Today we bring you an exclusive interview with Nigel Farage that was made by two of our authors – Jakub Janda and Ondřej Šlechta – during Mr Farage’s working visit to Prague on 16 June. As a magazine that supports a sovereign and federal Europe, our editorial team does not agree with a ‘Europe of sovereign nations,’ the idea that Mr Farage very elequently and vigorously defends, although we are in full agreement with him when it comes to criticising Europe as a technocratic and dull project that has fundamental flaws when it comes to democratic oversight. Nothwithstanding our individual views, it cannot be denied that Mr Farage is the only EU politician, who is famous all around Europe. He rightly criticised Hermann van Rompuy’s dubious mandate and equally well points out that the stream of summits is beneficial to no one, but to ‘too big to fail’ European banks, which are beneficiaries of the constant flow of taxpayers’ money. For that, his speeches on YouTube are rewarded with such high viewing rates that many other European politician could dream of. We therefore think that we should give him voice on our ‘federal pages’ and grant you the opportunity to consider his ideas.
Abortion is a controversial issue due to its moral, ethical, practical, religious, and political aspects. Countless number of politicians, clerics, doctors, and representatives of women’s associations have in the past spoken out about this medical procedure and actively participated in debates, for or against abortion.
- “Poverty and Trafficking in Human Beings: A Strategy for Combating Trafficking in Human Beings,” Department of Global Development, 2003. Available at: www.sweden.gov.se/sb/d/574/a/20262 ↩
- Susan Dewey, Hollow Bodies: Institutional Responses to Sex Trafficking in Armenia, Bosnia and India (USA: Kumarian Press, 2008), 37. ↩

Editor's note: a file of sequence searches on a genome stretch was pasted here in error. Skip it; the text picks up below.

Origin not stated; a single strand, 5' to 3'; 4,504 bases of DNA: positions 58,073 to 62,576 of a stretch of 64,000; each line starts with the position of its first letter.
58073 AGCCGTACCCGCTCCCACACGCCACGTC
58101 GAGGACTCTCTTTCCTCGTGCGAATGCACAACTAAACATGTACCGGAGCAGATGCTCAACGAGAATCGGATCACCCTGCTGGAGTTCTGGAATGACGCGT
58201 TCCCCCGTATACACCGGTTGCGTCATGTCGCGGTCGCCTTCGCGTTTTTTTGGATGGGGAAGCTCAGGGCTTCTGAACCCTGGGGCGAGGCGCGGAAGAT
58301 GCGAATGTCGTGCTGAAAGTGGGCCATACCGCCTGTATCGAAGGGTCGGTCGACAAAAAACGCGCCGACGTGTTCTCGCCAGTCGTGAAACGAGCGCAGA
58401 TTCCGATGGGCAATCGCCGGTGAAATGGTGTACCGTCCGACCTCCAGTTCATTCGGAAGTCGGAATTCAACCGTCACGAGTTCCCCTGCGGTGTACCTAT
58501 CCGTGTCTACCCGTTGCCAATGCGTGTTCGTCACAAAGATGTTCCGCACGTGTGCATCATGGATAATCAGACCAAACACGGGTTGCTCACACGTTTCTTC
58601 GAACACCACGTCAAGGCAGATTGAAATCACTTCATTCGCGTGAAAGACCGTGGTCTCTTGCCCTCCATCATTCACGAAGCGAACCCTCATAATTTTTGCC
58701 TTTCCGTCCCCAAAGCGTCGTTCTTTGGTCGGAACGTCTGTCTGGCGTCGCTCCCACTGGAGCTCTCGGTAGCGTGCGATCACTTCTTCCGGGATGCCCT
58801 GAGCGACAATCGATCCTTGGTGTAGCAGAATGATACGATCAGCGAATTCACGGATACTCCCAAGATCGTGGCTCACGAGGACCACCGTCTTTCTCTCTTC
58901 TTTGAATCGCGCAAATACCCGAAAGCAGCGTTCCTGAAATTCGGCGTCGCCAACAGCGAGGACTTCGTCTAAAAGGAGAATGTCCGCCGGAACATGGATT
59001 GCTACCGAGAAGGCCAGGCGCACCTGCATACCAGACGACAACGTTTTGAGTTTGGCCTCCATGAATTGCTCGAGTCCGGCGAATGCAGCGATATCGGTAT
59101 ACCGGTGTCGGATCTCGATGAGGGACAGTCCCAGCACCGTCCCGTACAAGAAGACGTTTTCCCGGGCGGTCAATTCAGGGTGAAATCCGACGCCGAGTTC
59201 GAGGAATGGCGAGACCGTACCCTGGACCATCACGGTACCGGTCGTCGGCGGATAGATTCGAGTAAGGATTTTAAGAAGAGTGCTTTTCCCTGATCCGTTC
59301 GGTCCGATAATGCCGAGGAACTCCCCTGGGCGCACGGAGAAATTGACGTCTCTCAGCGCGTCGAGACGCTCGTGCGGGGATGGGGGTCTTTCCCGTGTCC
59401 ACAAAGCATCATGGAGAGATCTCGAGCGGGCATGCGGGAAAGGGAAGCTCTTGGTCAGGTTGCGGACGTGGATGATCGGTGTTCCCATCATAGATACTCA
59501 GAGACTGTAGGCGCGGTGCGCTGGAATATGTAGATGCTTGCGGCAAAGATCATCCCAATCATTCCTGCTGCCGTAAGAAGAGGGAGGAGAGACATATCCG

- “Trafficking in Person to Europe for Sexual Exploitation,” United Nations Office on Drugs and Crime, 2010. Available at: http://www.unodc.org/documents/publications/TiP_Europe_EN_LORES.pdf. ↩
Here we are again. It is exactly 21 years and one month since the last time when Latvian people had to stand up for their fundamental values. In those cold winter days of January 1991, Latvian people were united in their common effort to regain their independence, freedom of speech and democracy. It had to be achieved in a non-violent way – people barricaded central streets with concrete blocks, set bonfires and sang while expecting an assault from Soviet forces that was about to come…
Today, no one is threatening us with tanks, yet one of the core national freedoms has been challenged again – the Latvian language. 18th February 2012 was a notable day in the modern Latvian history. More than 1.1 million Latvian citizens or 71% of all registered voters went to the polls to decide on amendments in the Latvian constitution that would allow the Russian language to become a second official state language in Latvia.And three fourths of the voters said clear NO to this project. It should be understood that this referendum was bound to fail since there was little expectation of any other outcome. Nevertheless, it is important to understand how did the Latvian nation find itself in this humiliating situation where it once again had to defend one of its fundamental values.